“But . . .” you say, “rhyme is so delightful to read aloud and makes learning to read so much easier for pre-literate children.”
Yes, it’s heaps of fun – when it’s done right!
How the successful have done it:
Though Julia Donaldson admits that she chose the name ‘Gruffalo’ for its rhyme, the important thing to note about the book is that it tells a gripping, original story. The rhythm of the tale is constructed beautifully in classic picture book style.
A repetitive, cumulative opening phrase:
“A mouse took a stroll through the deep dark wood.
A fox saw the mouse and the mouse looked good.”
Building up suspense:
Each time, the Gruffalo’s characteristics are slightly different and scarier.
Rounded off by a catchy refrain:
“A gruffalo? What’s a gruffalo?”
“A gruffalo! Why, didn’t you know?”
|from The Gruffalo by Julia Donaldson and Axel Scheffler|
This pattern continues with the mouse meeting an owl and a snake.
The author follows the classic picture book ‘rule of 3’s’ in which three things happen before the turning point.
Importantly, the ending is so very satisfying after the excitement of the narrative.
In Duck in a Truck, Duck’s truck breaks down and he needs some help getting it out of the muck. The story follows a classic plot:
First, the protagonist gets into a tricky situation . . .
“This is the Duck driving home in a truck.
This is the track which is taking him back.
This is the rock struck by the truck
and this is the muck
where the truck becomes stuck.”
. . . things get worse (the truck remains stuck despite Sheep and Frog trying to help push it out).
Then Goat arrives . . .
“This is the happy sleepy Goat
relaxing in his motorboat”
(Arguably, the ‘motorboat’ is a random choice to rhyme with ‘goat’ but, importantly, it works to advance the plot since Goat’s rope is what helps pull the truck out of the muck. In future stories, the Goat’s motorboat is central to the narrative.) Plus this memorable turn of phrase stays with you after multiple readings.
There is a clear turning point . . .
|from Duck in a Truck by Jez Alborough|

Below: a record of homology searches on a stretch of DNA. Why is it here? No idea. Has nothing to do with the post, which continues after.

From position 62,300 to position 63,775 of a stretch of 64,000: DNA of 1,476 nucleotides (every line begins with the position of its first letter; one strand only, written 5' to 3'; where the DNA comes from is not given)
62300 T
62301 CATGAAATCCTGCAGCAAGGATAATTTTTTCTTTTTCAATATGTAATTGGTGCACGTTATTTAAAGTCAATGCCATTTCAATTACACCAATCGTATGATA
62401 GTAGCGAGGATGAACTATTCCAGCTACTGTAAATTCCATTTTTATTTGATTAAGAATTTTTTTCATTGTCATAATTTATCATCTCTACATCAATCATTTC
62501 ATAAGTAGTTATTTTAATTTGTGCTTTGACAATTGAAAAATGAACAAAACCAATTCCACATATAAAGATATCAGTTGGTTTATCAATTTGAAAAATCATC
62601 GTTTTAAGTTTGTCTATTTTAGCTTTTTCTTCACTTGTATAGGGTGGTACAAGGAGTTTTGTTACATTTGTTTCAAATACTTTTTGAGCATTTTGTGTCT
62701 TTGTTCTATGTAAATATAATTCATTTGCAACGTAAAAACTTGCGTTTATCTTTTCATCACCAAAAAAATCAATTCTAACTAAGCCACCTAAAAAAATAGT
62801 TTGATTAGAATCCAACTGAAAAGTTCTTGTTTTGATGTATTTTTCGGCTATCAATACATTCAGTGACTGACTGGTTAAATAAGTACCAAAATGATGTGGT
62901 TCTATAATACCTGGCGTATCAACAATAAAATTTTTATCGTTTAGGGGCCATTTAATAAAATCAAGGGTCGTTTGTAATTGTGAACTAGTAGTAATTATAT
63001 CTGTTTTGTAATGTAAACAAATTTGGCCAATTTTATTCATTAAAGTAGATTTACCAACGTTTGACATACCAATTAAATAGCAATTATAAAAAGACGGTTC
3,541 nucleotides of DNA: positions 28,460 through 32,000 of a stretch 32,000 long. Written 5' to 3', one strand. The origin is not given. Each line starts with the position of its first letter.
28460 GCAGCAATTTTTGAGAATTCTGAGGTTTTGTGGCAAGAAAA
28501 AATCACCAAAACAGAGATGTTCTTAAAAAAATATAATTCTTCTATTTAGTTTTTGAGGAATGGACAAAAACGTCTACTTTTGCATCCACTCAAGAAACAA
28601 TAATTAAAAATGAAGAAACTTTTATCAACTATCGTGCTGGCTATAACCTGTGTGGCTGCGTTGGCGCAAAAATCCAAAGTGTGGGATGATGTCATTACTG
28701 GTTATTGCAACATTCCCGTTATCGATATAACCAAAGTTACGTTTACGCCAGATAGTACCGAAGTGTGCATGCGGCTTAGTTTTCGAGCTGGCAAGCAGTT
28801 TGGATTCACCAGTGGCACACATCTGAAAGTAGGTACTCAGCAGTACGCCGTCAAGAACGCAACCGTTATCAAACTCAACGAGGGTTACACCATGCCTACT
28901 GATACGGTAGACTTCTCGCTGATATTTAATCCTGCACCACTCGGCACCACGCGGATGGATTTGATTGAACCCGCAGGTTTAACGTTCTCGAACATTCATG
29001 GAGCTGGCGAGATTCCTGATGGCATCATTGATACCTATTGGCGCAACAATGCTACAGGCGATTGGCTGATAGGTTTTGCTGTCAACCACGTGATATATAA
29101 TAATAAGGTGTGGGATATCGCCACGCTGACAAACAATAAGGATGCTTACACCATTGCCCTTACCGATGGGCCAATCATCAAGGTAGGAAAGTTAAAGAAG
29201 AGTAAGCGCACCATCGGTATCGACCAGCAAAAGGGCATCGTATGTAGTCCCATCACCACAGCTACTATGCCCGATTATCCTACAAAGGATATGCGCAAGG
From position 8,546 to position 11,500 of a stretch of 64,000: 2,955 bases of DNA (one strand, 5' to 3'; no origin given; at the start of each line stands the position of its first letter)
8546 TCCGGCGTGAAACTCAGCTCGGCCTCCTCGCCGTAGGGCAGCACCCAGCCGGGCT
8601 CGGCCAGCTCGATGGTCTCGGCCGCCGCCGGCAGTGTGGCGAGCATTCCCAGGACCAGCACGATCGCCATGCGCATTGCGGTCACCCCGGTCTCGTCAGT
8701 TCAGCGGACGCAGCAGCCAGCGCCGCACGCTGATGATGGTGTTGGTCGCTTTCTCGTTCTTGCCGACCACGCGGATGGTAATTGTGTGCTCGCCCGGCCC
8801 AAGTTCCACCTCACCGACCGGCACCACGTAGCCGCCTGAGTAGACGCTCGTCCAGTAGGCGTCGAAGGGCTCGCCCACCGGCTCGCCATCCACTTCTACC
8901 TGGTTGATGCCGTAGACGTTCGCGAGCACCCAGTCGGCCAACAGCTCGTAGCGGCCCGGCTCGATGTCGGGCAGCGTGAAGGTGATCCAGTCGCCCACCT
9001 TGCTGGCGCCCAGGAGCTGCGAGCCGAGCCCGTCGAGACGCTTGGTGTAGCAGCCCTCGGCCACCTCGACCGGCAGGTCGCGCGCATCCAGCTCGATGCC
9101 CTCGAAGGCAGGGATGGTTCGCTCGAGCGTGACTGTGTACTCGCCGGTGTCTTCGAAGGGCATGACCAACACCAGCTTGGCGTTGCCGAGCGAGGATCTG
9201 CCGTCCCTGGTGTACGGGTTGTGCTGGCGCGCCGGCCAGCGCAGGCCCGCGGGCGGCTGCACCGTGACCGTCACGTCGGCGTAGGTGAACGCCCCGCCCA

Ha, ha! The helpers are now stuck in the muck, an irony that won’t be lost on pre-school audiences!
“So here is Stanley standing on the station,
taking his stick for a short stay
at the side of the sea with his mum and dad.”
“Stanley hurls his stick into the wide tide.
What a tiny splosh for something that has been so big in Stanley’s days.”
“Soon he stumbles upon a stick alone upon the shore.
It is quite different from the stick he had before.
It is wonky."
The stick is an unusual saxophone.
Stanley thinks of home and begins to blurt a tune for Bertie.”
|from Stanley’s Stick by John Hegley and Neal Layton|
It’s another way to think about telling a story using rhyme.
So, there we have three examples of how it can work. Sure, you can learn the mechanics of writing in rhyme, but will you produce a must-have book? The market is flooded with rhyming picture books that are just ‘OK’. They sell and they are read, but are they memorable? Do they have a compelling and strong story that pre-schoolers beg for again and again? Should you write in rhyme?
If you have the gift . . . yes!
Blue Elephant Storyshaping is a coaching service aimed at empowering writers and illustrators to fine-tune their work pre-submission. Natascha is also the author of Elephants Never Forget and Is This My Nose?, editor of numerous award-winning children’s books, and Regional Advisor (Chair) of SCBWI British Isles.